Wednesday, May 28, 2008

Bitch in Poetry

The Wom-Po listerv, to which I belong, has a discussion going on about the use of the word "bitch" for women. It started with a clip where political commenter talking heads were talking about Hillary Clinton and whether she should be called a "bitch" and when it was or was not appropriate. I think I can link to the whole thread should you wish to read more. But today, I posted this discussion which I think I will share here.

For me, bitch can DEFINITELY be an empowering word but my willingness to see it that way might be a bit of a generational shift, too. I identify as third wave feminist, just as those at the magazine Moira quotes do. So we are women who have grown up with Second Wavers' ideas as a norm, that feminism is kind of "a given" for us, and yet, we have to work through some of the same issues, anyway. (See Merri-Lisa Johnson's Jane Sexes it Up for a very frank discussion of sexuality and body-studies work in Third Wave feminism--it has a cool image of Second Wave as sort of a cool older mentor-type "Aunt Feminism").

Just as a previous poster noted, it IS very much like minority groups of all sorts who reclaim a word and take pride in it. If you as a member of the group use it, there's power in the ownership. If someone else who is outside the group uses it then it is not at all the same. Intent is everything here.

There's a blog online, Bitch PhD that also relates to this issue. I can't find her "declaration" that used to be there... I'm sure I'm just not looking in the right spot. But her banner headline pretty much explains it--picture is worth a 1,000 words, right?. :) and she has a lot of the same rationale as the post from Bitch Magazine that Moira posted.

Let me open yet another can of worms, though. There is a word that very, very few women would ever use for themselves, that has not made it into the empowerment phase of it's life cycle.... it starts with a "c"--- you know the one. (I started to say no one would use it, but then remembered a book titled this, too). There's even apparently, a coloring book-- although it's out of stock. I think of Georgia O'Keefe, and smile.

But Barbara Walker discusses the history of "that word" in the Women's Encyclopedia of Myths and Secrets and it's really interesting how a word can change from sacred to profane.

It, too, was a name of a goddess, the "Yoni of the universe." So, when goddess worship was then destroyed (see the Chalice and the Blade by by Riane Eisler) of course the word became denigrated by the "victors"-- phallocentric, patriarchal religions (not just Christianity, mind you, but one of the first to do so) who stripped religion of any of its female nature as much as possible in order to have full control.

If you look at some words that are from the same root: cunning, ken (knowledge/wisdom), kunda (like kundalini), cradle, you can see how much the word still has power in other forms. Walker says it is "not slang or dialect, but a true language word" (although she's quoting someone, and I am too lazy to look up the footnote, which is not in MLA so I don't have a last name).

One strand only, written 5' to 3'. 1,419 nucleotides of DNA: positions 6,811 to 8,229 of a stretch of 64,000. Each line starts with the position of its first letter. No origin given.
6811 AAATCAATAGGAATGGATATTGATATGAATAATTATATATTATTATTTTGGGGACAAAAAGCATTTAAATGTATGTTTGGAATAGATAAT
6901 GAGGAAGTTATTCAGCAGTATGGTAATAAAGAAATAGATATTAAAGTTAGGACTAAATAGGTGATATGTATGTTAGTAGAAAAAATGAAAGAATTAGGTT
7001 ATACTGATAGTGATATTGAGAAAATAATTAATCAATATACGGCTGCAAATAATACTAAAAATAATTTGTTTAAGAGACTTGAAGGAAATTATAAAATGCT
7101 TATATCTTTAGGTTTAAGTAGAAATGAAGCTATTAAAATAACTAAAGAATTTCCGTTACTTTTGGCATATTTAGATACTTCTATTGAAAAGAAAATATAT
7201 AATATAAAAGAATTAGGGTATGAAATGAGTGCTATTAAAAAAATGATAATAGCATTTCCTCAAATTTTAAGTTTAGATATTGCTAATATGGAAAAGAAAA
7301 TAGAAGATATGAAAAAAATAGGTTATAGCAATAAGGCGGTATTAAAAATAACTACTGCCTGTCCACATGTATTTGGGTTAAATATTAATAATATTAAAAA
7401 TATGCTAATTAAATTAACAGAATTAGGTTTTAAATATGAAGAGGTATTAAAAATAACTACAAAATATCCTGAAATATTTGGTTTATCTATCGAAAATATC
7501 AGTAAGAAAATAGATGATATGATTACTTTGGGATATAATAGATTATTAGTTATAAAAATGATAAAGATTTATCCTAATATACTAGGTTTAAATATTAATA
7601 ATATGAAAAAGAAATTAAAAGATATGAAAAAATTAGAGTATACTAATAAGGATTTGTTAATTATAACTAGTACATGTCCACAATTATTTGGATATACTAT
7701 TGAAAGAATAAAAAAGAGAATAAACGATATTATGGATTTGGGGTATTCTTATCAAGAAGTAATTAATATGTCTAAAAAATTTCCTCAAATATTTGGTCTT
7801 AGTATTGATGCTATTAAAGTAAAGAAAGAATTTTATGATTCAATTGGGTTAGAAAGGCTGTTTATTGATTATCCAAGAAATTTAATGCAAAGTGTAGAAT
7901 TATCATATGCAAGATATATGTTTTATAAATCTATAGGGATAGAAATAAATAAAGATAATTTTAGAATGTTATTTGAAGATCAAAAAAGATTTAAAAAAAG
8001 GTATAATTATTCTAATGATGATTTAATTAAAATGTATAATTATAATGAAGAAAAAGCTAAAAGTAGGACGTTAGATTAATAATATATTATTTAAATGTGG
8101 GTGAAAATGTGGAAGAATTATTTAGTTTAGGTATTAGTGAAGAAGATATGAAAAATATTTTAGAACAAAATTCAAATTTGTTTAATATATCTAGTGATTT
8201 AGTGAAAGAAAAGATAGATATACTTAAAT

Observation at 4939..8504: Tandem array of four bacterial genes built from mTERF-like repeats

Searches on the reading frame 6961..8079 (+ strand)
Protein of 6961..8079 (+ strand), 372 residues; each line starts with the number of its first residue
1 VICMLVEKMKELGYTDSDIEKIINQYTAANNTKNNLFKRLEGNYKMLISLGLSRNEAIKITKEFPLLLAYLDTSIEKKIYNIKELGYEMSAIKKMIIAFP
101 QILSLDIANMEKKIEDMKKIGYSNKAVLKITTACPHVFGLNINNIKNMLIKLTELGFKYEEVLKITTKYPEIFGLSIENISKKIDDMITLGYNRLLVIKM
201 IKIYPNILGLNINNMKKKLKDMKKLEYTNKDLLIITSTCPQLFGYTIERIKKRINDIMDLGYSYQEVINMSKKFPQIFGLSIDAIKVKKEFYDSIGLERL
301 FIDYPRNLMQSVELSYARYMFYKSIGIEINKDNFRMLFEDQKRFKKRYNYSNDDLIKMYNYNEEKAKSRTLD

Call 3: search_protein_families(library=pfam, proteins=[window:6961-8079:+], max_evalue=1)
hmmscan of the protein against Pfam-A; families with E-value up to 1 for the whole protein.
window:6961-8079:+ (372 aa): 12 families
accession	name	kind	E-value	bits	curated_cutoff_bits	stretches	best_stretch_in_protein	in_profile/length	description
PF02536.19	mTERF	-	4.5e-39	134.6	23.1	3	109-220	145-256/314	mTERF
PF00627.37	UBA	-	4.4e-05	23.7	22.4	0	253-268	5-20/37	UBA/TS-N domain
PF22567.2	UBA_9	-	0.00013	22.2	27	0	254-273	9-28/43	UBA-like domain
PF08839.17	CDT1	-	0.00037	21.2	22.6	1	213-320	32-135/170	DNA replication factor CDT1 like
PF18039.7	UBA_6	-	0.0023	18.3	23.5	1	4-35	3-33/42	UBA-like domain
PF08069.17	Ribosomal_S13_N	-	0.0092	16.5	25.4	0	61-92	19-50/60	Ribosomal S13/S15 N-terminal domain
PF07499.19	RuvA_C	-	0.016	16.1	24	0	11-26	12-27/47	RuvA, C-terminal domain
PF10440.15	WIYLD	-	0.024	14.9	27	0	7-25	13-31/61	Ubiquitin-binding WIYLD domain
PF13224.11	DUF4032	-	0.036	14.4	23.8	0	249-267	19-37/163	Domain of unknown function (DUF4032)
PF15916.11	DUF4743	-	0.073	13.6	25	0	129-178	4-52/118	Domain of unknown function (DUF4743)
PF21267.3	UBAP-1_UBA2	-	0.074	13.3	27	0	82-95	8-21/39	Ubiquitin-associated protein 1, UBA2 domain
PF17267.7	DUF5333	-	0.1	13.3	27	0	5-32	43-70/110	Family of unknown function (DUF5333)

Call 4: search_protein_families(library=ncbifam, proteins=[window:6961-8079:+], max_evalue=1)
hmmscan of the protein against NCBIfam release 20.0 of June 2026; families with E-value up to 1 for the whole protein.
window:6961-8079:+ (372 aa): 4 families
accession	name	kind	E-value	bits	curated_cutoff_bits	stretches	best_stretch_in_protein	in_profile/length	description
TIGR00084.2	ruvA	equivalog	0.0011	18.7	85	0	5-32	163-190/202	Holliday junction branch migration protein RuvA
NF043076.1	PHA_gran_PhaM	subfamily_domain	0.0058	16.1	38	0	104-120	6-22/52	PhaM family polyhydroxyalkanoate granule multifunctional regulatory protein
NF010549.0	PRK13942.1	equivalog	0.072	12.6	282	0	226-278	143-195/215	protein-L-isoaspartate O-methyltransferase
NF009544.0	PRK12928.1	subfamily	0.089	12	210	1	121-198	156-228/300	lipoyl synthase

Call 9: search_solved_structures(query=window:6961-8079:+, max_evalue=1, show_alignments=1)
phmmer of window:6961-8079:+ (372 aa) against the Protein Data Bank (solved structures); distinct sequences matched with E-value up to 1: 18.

Interestingly, and now that I've got the book off my shelf I have to share, Walker also says a bit about bitch. She says it "was one of the most sacred titles of Artemis-Diana, leader of the Scythian hunting-dogs". Many of the incarnations around the world of the goddess show her with hunting dogs or cats, because one of the incarnations of the Goddess IS hunter. (I'm thinking of Hrana Janto's lovely Goddess Oracle,--especially Hecate ).

So, to come full-circle from my first statement: I think a word is hurtful depending on how YOU choose to take the power from it. I remember an anthropology professor who used "dirty" words in class and said "it's a word-- it's up to you how to take it." But it's about power-- if someone who has power over you uses it as a way to hurt you, then it's hurtful. If it's meant to be hurtful, believe me, it's still "fightin' words" for me, too.

But if you refuse to let it hurt you, and say "Damn right, that's what I am" then they no longer have the power over you. In the Madonna song "Human nature" she says "I'm not your bitch"-- and there's a woman who has been called a bitch. But you see, she says she's not "your" bitch. She owns her own bitch-ness. :)

And to finally relate it back to the clip, HRC as a "bitch" and the way the women in that clip were spoken over by the males in the discussion: it was very interesting to me that the men asked their opinions and then spoke over them. It reminded me very much of an argument I once got into about the movie Bladerunner with two men who tried (unsuccessfully) to shout me down. (I argue that the main character date-rapes another-- not a popular argument with the guys who said "he's just trying to FORCE her to realize she loves him...." FORCE being the operative word there....)

In the situation of the undoubtedly well-spoken, powerful women in the clip, I would most likely have spoken more loudly and argued back, but I do find that very few women I know argue the way I do. Most women would prefer to not be in that confrontation (and believe me, I am not madly in love with it when it happens, but I do it if I feel it's necessary). AND, most interestingly, I was labelled in graduate school "arrogant" and "difficult to work with" by a (probably) male professor (I'm not sure it was him-- it's secondhand rumour, but I think it was.) Because I refuse to back down in conversation, and am, yes, sometimes, a bit of a bitch.

So there... I'm a Goddess and that's all there is to it. The Goddess is both positive AND negative, just as most human beings (and actually, most gods) are.